In my last post, I reflected upon the sheer number of pupils who have a registered place in Alternative Provision (AP) (67,600) or are being home-educated (close to 100,000). I argued that mainstream schools will need to review how they tailor their offer for increasing numbers of pupils for whom standard, mainstream provision does not meet their specific needs.

As I pointed out, 167,000 pupils is equivalent to more than 167 average sized secondary schools in the UK. While new providers are joining the alternative provision market by the day, a combination of increasing demand, limited places and the rate of inflation remaining stubbornly high means that the prices charged for a place in AP are rising rapidly. Many mainstream schools, whose budgets are tighter than they have ever been, are finding it too expensive to commission places in AP. Everyone – pupils, parents and schools – are finding things hugely challenging.

The situation means one thing: more pupils who might have needed a place in AP are remaining in mainstream. So, how do mainstream schools meet the needs of increasing numbers of pupils, many of whom, as John D’abbro says in our forthcoming book, AP Huh, “have had their dignity destroyed”? Well, below is an extract from a conversation with Sarah Jones; the full interview appears in AP Huh, which I co-authored with Mary Myatt and is published on 24 May.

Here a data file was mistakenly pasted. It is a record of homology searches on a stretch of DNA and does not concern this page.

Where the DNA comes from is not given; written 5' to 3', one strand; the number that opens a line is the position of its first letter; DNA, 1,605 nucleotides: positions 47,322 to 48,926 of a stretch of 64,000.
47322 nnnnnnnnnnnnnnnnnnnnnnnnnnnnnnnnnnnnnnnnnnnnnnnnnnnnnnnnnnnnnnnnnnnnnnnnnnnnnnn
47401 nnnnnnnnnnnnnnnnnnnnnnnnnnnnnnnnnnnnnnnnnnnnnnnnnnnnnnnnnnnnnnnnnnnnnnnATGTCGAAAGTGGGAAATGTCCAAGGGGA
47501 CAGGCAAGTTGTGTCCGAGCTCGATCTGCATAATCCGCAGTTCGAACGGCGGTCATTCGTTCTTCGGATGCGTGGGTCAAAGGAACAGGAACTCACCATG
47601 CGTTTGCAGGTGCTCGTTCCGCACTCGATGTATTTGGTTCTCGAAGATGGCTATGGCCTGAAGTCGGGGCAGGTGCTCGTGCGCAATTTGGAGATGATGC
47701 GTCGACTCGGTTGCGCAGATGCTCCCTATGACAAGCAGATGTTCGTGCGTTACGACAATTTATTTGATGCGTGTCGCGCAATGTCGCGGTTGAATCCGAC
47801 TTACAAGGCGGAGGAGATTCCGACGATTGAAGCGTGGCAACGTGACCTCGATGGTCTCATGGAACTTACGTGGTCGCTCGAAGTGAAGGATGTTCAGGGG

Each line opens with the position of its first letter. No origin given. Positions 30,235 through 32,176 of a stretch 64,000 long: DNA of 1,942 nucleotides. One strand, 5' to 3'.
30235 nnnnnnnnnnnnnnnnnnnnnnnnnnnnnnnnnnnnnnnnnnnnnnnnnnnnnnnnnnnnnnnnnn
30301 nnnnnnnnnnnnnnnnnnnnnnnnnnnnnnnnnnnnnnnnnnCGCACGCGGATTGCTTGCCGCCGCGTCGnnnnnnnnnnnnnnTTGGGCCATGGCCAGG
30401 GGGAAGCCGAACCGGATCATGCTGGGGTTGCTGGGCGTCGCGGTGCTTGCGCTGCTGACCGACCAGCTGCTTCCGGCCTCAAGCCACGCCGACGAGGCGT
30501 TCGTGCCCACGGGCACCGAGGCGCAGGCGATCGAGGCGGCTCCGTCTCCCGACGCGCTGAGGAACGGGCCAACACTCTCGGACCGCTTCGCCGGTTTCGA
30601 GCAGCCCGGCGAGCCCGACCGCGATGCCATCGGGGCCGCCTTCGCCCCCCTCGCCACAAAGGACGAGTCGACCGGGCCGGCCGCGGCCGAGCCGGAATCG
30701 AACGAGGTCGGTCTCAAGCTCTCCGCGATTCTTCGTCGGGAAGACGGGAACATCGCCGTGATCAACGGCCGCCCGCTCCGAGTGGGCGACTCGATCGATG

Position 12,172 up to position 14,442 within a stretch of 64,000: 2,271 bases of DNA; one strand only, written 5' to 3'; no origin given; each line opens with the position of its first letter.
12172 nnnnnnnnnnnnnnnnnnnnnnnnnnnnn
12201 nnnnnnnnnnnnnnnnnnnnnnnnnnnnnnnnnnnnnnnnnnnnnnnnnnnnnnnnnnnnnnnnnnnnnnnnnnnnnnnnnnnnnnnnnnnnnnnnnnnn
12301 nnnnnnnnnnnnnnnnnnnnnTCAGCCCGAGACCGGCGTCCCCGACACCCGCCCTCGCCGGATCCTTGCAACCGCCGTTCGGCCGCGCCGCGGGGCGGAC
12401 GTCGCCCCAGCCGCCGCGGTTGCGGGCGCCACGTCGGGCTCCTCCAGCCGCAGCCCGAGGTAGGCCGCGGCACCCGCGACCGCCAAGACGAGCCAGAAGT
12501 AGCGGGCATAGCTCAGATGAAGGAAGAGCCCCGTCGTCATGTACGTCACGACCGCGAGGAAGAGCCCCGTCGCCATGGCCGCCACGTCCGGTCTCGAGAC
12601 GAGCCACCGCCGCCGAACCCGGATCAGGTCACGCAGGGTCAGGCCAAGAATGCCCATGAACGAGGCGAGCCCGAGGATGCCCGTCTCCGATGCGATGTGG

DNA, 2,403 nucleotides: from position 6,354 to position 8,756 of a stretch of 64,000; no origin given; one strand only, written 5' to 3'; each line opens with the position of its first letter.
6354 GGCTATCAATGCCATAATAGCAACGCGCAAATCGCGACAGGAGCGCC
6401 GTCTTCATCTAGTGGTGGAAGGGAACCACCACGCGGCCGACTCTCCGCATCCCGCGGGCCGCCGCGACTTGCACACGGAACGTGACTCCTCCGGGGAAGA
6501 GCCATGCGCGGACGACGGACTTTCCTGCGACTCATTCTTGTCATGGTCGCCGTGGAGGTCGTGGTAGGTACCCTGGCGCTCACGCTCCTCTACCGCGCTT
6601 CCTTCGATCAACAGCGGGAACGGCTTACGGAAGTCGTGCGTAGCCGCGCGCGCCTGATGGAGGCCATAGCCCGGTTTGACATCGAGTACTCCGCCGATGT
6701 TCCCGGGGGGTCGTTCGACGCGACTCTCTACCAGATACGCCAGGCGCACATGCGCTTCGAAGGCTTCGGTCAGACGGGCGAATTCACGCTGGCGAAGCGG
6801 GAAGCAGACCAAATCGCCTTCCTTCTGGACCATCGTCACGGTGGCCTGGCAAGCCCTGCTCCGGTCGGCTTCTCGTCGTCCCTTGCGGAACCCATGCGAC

Sarah’s was a very special interview, for many reasons. It was the final Huh interview ever. We couldn’t have ended on a better note. As an erstwhile, long-standing mainstream secondary head, what Sarah said interrupted my thinking, seismically. She exemplifies how, perhaps, attitudes and approaches need to change in mainstream schools if we are to staunch our school system’s wounds and prevent any further haemorrhaging of pupils.

A conversation with Sarah Jones

Mary Myatt: It’s a pleasure to have you here, Sarah. Could you begin by telling us how you got into the world of alternative provision?

Sarah Jones: I was a head in a small mainstream school and saw a job advertised for an executive vice principal across four alternative provision settings with the Wellspring Trust in Lincolnshire, with pupils aged from four to sixteen. I then moved to Buckinghamshire where I was executive head of an alternative provision. I’ve now moved back into mainstream as a vice principal. I have responsibility for inclusion and pastoral, and I am trying to bring what I’ve learned in AP back into mainstream. I am aiming to have an impact a bit further upstream and to stop pupils falling into the river, so to speak.

I’d had moments back in alternative provision where I’d ask myself, ‘Why didn’t someone do something sooner for some of these pupils?’ And the answer to my question was that maybe I should be doing that ‘something’ and return to mainstream, hence I found myself back where I began, as vice principal with responsibility for inclusion and pastoral in a large secondary mainstream school.